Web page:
Standing against the Wind

Bettina Cruz

On 22 February 2012, at approximately 3:30 pm, Lucila Bettina Cruz Velázquez was arrested by agents of the Federal Attorney General's office in the municipality of Santa Maríá Xadani, Istmo de Tehuantepec in Oaxaca State. She was just leaving a meeting at the time. With human rights lawyer Maribel González Pedro, Bettina had been discussing the outrageous electricity tariffs—some as high as US$2,000—imposed on indigenous communities by the Comisión Federal de Electricidad (CFE), a government body. It was at the behest of the CFE that Bettina was arrested.

The police officials reportedly did not have an arrest warrant nor did they inform her of the reason for her arrest or where she was being taken to. She was held incommunicado for four hours before being taken to Tehuantepec prison to face charges of illegally detaining the staff of a parastatal office. On 23 February Bettina appeared before a judge who ordered her release on bail of 15,000 Mexican pesos (approximately US$1,000). A formal job might pay 55 pesos per day (less than US$4) but Bettina can’t even count on that much as she relies solely on farming for her livelihood.

She was not released until after midnight.

The threat

The Mexican region of Tehuantepec features one major characteristic: wind, strong and constant wind. In many places, ‘wind energy’ represents a clean alternative to other energy sources. But for Bettina Cruz’s community at the Istmo de Tehuantepec the implications are very different. The wind has brought many problems over the past decades. According to Bettina, those problems have a name: eolian companies (meaning related to wind), most based in Europe.

These foreign companies do not understand the repercussions of their projects, Bettina says. They do not understand that when they plant windmills in coffee or corn fields, they are depriving indigenous communities of their primary source of food. And, according to social movements in the region, they do not care about dispossessing those communities of their own, lawful territories. The multinationals have pushed people into selling or renting out the land in unfair contracts, taking advantage of the people’s needs. The corporations do not protect the environment. The impact of these wind farms includes the nonstop buzz of construction and the death of millions of bats that are crucial to ecological equilibrium.

The activist

Lucila Bettina Cruz Velázques is a binnizá (or multi-ethnic) indigenous woman co-founder and member of the Assembly of Indigenous People of the Isthmus of Tehuantepec for the Defence of Land and Territory (or APIIDTT, from the name in Spanish). She is also a member of the movement of Civil Resistance against High Electricity Prices.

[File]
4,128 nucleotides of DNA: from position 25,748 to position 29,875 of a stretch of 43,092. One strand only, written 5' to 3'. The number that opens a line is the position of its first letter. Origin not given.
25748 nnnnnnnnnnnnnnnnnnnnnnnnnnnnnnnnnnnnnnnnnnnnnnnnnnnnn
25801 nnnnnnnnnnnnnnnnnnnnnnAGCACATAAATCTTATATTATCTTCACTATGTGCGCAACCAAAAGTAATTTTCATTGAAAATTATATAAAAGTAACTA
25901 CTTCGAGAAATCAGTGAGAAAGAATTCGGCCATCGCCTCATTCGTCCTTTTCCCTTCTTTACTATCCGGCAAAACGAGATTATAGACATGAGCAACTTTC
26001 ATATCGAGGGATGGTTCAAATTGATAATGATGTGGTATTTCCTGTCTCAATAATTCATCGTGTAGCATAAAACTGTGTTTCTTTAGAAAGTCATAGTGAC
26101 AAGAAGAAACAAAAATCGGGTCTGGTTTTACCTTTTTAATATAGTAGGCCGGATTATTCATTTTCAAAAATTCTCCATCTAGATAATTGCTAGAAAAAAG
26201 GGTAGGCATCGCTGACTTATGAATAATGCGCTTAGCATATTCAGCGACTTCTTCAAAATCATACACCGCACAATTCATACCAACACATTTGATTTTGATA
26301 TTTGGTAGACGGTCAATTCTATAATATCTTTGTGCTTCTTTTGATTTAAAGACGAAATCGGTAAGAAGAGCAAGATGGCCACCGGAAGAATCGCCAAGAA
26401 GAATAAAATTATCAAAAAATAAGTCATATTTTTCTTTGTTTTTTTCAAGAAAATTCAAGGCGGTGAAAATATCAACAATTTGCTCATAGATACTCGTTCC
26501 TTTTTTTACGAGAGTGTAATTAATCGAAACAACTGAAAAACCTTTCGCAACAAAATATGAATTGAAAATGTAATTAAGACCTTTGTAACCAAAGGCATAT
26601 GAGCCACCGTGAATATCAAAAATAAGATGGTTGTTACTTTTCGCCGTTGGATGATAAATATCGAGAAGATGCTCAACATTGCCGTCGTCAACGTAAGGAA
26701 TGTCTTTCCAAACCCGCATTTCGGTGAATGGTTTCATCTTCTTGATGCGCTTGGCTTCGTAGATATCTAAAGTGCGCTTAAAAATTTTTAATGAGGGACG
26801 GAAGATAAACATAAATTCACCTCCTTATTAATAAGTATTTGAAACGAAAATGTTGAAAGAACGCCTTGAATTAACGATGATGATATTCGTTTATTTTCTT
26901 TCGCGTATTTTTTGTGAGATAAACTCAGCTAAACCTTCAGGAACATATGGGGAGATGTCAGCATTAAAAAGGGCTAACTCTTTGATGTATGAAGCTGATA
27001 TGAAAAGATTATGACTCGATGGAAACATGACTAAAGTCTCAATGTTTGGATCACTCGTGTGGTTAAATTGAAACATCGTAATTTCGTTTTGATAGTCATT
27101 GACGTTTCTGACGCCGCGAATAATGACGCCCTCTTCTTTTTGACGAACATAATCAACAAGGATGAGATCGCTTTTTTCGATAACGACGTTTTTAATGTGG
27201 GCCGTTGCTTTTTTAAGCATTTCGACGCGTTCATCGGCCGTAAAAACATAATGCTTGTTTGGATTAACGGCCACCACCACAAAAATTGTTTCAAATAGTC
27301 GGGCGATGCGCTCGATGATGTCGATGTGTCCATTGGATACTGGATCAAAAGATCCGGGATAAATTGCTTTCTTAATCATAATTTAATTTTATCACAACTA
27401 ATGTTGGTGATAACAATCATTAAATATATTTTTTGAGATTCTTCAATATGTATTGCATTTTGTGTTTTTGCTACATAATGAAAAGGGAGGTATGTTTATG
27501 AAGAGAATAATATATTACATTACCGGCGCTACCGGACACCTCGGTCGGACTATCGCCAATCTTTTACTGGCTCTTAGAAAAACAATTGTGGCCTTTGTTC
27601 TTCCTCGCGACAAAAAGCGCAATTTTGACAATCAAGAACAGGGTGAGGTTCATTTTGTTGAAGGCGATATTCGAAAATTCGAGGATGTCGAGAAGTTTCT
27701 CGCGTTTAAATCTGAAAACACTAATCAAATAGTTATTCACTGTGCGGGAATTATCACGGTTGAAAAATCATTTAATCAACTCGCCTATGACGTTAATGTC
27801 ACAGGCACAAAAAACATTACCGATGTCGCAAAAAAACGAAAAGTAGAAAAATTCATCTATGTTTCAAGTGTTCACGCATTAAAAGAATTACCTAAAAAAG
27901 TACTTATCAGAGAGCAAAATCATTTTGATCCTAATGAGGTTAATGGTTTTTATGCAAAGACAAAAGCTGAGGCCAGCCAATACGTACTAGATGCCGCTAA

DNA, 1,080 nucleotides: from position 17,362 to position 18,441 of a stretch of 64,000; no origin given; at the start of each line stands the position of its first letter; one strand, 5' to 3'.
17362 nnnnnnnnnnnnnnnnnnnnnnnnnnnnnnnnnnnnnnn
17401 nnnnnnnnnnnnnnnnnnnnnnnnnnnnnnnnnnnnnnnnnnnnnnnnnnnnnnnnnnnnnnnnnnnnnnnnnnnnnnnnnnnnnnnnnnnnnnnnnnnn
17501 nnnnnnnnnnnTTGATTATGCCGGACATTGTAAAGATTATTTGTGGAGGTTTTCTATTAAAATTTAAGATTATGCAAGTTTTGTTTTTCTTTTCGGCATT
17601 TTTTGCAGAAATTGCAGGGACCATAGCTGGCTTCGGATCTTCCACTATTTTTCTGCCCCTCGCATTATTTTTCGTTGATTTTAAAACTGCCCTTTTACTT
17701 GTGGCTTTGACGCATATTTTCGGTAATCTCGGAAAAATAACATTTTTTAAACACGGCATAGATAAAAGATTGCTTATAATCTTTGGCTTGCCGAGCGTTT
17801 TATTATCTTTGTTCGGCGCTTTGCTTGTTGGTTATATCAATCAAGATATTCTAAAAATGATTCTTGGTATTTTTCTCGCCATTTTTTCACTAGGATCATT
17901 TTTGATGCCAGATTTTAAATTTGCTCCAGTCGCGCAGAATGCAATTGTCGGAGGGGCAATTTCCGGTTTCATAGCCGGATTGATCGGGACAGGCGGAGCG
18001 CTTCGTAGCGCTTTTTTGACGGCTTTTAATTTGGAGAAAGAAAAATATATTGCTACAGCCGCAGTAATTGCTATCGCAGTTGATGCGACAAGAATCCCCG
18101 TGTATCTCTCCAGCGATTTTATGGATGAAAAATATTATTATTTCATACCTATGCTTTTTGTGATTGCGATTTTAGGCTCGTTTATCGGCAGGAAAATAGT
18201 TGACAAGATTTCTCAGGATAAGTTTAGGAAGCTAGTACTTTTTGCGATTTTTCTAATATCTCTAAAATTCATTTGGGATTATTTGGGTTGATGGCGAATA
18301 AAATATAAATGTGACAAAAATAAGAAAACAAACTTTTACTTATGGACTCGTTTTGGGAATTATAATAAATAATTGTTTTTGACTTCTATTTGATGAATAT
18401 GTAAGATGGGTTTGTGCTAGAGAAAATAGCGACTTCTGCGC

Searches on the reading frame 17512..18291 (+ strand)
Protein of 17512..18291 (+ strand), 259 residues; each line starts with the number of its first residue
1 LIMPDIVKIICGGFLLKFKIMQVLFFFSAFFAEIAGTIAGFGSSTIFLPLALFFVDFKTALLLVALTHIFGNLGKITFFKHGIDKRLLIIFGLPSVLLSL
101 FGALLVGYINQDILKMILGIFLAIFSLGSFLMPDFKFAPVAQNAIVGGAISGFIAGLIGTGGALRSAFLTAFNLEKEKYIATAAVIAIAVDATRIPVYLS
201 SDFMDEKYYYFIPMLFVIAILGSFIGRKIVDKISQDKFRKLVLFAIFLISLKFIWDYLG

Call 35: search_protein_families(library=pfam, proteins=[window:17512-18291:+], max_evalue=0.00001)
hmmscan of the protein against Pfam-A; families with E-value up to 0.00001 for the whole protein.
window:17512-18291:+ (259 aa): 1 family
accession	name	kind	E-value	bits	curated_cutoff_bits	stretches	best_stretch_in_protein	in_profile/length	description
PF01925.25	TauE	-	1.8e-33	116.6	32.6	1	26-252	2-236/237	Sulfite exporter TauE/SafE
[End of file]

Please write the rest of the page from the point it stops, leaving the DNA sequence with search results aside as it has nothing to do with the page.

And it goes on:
Since 2007, Bettina has organized with the region’s communities to defend their territory against mega projects that exploit the Istmo’s natural resources, taking part in numerous peaceful protests and raising her voice to demand respect for the rights of her community. She is also a member of the Mesoamerican Women Human Rights Defenders Initiative and one of the indigenous woman who participate in JASS Mesoamerica’s leadership course Alquimia. In JASS Mesoamérica, Bettina is much admired for her hard work and resistance.

The next arrest

On 13 April 2013, a number of communities from Tehuantepec protested peacefully in front of the CFE, against the agency’s complicity in (allegedly illegal) wind-farm contracts that disregard the ownership of the land and violate other human rights. At the time of the protest, Bettina was in another city undertaking a different activity in defence of community rights. This did not stop the authorities from detaining and imprisoning her on charges of ‘crimes against national wealth’ and ‘illegal deprivation of liberty’.

Immediately, JASS ally, Amnesty International released an alert about Bettina’s case—an example of the fabricated charges repeatedly levelled against human rights defenders. The Mesoamerican Women Human Rights Defenders Initiative, which JASS co-coordinates, and the Mexico Defensoras Network put out statements in support of Bettina. To add political pressure and visibility, JASS Mesoamerica and other NGOs organized meetings with the US Congress, various embassies and the Office of the High Commissioner of Human Rights in Mexico.

The outcome

After long-drawn-out judicial process, the District Court in the State of Oaxaca in Mexico ruled to acquit Bettina Cruz Velazquez. This decision puts an end to her criminalization on these charges.

Her arrest demonstrates the kinds of risk that a woman human rights defender may face but the outcome is proof that you can defend your community’s rights successfully. Bettina’s endurance—together with social movements’ collective action for justice—lifted the threats hanging over the head of this one woman as she courageously crosses the line.